Home Climate justice The right to vote is essential for environmental justice and climate action

The right to vote is essential for environmental justice and climate action


In Atlanta, President BidenJoe BidenHouse Democratic campaign arm overtakes GOP counterpart in final quarter of 2021 Putin’s ‘Brezhnev Doctrine’ involving Ukraine could backfire on Ukraine recently sounded the alarm about the proliferation of dangerous state laws across the country aimed at suppressing and further subverting the right to vote, and cited the need for voter protection interventions at the federal level. Georgia is currently at ground zero in this battle since sweeping changes to state election laws last year prompted lawsuits for targeting the rights of voters of color. Biden’s speech came at the start of Georgia’s 2022 legislative session, in which lawmakers will debate proposals to expand last year’s laws, including banning ballot boxes for absentee voters and investigating on electoral complaints without the authorization of the local electoral authorities.

New bills in Georgia, New Hampshire, Florida, Tennessee, Oklahoma and South Carolina are the latest in an ongoing effort by Republicans to curb voting rights; last year, 33 laws were passed in 19 states that will make it harder to vote.

Unless national legislation is passed to protect the right to vote, the bills currently on the table in states across the country will disproportionately prevent black voters and other marginalized communities from voting. This would not only be a blow to American democracy, but it would also be a setback for environmental justice and climate action.

Congress has two opportunities to pass national legislation to protect the right to vote. The Freedom to Vote Act would set national standards to expand access to the vote, prevent voter suppression and election sabotage, as well as modernize voter registration. The John Lewis Voting Rights Advancement Act would fully restore the Voting Rights Act of 1965, which has been scuffed by recent Supreme Court actions.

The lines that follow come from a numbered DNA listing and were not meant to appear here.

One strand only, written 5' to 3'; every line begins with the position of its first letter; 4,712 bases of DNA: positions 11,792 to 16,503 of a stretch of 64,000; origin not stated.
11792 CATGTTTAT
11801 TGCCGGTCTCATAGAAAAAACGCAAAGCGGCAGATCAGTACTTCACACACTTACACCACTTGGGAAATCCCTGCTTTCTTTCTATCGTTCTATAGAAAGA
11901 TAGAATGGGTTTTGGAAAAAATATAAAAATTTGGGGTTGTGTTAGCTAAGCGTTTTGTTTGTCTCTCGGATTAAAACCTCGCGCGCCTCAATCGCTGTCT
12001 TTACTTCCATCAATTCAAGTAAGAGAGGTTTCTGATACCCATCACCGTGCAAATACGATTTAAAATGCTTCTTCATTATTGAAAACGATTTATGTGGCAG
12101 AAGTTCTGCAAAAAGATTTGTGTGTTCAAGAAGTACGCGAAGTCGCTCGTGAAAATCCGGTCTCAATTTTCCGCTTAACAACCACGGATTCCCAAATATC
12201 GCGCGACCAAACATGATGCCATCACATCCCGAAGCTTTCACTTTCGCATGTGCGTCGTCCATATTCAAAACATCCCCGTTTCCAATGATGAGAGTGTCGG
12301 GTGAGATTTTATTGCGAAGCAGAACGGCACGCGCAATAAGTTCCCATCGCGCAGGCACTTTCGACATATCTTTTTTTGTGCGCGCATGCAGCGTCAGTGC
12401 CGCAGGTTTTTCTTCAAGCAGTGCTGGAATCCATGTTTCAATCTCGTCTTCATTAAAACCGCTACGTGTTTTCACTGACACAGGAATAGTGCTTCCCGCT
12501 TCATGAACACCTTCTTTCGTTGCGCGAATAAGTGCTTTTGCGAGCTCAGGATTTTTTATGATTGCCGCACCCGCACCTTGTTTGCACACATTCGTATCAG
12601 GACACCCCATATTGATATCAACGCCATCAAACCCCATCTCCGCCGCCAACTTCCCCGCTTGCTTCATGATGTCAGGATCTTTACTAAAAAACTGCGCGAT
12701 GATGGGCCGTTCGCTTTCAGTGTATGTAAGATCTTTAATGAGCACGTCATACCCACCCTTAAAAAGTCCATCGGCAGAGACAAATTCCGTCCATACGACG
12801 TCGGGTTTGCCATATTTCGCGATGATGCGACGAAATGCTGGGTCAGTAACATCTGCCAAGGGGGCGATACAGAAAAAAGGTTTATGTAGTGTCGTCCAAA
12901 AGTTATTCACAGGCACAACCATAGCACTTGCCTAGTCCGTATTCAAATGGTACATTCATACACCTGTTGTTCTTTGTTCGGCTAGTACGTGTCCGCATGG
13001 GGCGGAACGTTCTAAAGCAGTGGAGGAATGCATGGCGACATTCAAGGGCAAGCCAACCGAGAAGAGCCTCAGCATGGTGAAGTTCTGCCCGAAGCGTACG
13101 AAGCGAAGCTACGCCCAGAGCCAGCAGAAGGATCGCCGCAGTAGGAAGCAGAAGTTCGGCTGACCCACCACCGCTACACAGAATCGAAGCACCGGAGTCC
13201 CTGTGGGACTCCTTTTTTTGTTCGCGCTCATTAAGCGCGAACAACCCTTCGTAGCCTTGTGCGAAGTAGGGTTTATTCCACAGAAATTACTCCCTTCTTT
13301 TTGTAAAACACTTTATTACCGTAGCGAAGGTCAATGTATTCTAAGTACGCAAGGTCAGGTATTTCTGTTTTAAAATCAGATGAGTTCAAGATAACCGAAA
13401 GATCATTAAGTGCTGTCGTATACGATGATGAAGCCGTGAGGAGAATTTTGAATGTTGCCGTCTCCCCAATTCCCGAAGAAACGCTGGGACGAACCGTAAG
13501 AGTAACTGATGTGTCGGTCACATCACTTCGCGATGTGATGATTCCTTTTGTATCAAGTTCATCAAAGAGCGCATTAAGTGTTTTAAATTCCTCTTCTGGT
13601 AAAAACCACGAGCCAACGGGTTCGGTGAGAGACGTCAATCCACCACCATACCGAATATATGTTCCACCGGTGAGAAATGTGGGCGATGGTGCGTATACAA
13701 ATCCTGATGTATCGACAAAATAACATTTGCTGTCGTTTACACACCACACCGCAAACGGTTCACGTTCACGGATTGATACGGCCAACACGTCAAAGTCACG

While these new restrictions are ostensibly in the name of preventing supposed voter fraud, let’s be clear: Extensive research has proven that fraud is rare, and there is no evidence that the state’s proposed bills will actually fix the little fraud that exists. Instead, these bills will prevent people from voting. Subversive tactics such as interference in local election administration undermine local control and public trust. Removing or reducing drop boxes for absentee voters eliminates one of the most convenient voting options. The consolidation or closure of polling stations in densely populated communities will force voters to line up for hours to cast their ballots.

And when a person’s right to vote is taken away, their voice is silenced and their influence is reduced on a multitude of issues. As Biden said in Atlanta, “the fundamental right to vote is the right from which all other rights flow.”